New Consul General Manika Jain Means Business

gday india

Having completed more than six months in office, Consul General of India (CGI) in Melbourne Manika Jain seems to have adjusted well to the change of pace here in this scenic city. Sitting at her St Kilda Office and talking about her new posting, responsibilities and other issues, Jain candidly admits she is enjoying Melbourne very much but is quick to correct that the life of a diplomat does not revolve round meeting dignitaries and celebrities as is commonly assumed. Consulates also do a lot of unglamorous work such as filing in mundane queries that might be there on the website, for one, she laughs. “We are the resource provider for information related to India; we are a contact point for many. There is the misconception that it is all party time,” she clarifies.

Most importantly, her job as the emissary of the government of India is to ease the relationship between two countries and to cut irritants, if any. “That itself is an agenda,” says Jain who joined the Indian Foreign Service in 1993 after completing her post graduate studies in law from Delhi University. Of course, there are no set achievable targets in this profession but “implementing day to day consular services, making Australians understand India and vice versa (to some extent), keeping in touch with our counter parts of many countries here are all part of the direction.”

Prior to Melbourne, Jain had done assignments in Portugal, Myanmar and Indonesia. “Every assignment is different; it has its own challenges and different profile. One cannot really compare,” she notes. Coming at a time when relations between India and Australia have come out of the shadows of uranium and students’ issues, Jain feels a lot more work can be done to enhance trade relations between the two countries. “I would say Victoria is the only state where India has a surplus in trade. We export more to Australia than we import because larger imports from Australia are the metals. But there is more potential which needs to be tapped. India is a big market, Victorians know that. Besides, education there is more we can do,” says Jain who was also on deputation to Ministry of Commerce in Trade & Policy division.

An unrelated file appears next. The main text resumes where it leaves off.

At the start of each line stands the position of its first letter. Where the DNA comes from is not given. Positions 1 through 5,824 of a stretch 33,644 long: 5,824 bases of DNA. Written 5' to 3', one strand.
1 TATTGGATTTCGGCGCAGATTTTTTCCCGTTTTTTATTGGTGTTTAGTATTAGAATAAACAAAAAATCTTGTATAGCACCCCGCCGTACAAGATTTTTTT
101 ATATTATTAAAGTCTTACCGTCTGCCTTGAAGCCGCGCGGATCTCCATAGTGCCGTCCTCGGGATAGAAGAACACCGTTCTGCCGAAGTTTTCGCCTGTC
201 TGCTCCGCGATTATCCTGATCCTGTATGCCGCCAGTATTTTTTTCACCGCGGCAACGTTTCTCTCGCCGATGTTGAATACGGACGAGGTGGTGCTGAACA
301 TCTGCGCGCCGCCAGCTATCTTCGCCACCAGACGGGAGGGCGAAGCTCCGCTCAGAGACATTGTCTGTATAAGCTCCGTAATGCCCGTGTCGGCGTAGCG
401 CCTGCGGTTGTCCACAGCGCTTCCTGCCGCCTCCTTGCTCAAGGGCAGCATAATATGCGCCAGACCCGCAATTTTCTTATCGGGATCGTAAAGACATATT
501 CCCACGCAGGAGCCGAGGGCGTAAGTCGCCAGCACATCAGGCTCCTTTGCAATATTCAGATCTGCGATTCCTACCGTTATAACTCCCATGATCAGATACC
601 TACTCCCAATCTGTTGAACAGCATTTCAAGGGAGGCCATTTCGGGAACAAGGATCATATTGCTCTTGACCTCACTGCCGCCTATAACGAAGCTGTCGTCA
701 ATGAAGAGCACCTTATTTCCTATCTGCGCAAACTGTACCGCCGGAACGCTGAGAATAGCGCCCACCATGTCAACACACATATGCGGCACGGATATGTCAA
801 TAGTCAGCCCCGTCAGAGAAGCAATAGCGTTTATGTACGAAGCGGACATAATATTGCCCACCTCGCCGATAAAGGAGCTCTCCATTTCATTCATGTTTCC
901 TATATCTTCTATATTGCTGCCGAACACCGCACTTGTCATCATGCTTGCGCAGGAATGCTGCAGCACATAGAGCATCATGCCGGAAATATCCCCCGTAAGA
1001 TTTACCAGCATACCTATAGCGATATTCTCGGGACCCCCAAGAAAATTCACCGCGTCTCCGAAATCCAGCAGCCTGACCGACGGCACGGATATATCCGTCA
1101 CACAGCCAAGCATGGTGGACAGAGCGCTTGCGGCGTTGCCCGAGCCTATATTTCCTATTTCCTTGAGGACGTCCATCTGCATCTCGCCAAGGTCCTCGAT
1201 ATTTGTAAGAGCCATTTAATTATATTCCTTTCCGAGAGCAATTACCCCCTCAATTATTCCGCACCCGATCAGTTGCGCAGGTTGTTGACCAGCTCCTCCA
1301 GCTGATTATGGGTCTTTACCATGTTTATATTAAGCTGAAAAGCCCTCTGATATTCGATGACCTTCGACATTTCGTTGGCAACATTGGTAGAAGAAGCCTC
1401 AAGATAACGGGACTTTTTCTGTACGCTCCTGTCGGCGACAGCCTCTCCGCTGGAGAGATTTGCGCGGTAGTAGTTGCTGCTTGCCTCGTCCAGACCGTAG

The IT sector is here but much more can be done than that, says Jain. “There are other sectors also where collaboration, technical know-how, urban development, etc., can be tapped. There are things which India manufacture and produce which is world class but Australia does not import all the manufactured goods so India can be a sourcing place.”

On the many Indian community and organisations, Jain is of the view that there should be a little more cohesiveness. “I would say different groups in terms of their linguistic and cultural interest are fine but that does not mean the groups cannot work together for a larger issue or a common issue. Yes you have a cultural identity but you also have a larger identity.”

On the now much publicised domestic violence cases, Jain says it is part of consular work to help any Indians who approach the office. “But such victims do not generally seek direct help,” she notes, adding, “There are various Indian organisations that are doing work on domestic violence. In case we do get people seeking assistance, we try and send them to these bodies that can help them, if not we see how to facilitate them, etc. It’s a consular service like any other.”

The office of the Consul General is a much coveted job but it is also one that demands the most of one’s physical and mental strengths. Jain is hoping to see a bit more of Australia during her stint here but sadly there is just not much time for holiday, she rues. For Melburnian Indians, it is a comforting thought that the new CGI is accessible and helpful.

By Indira Laisram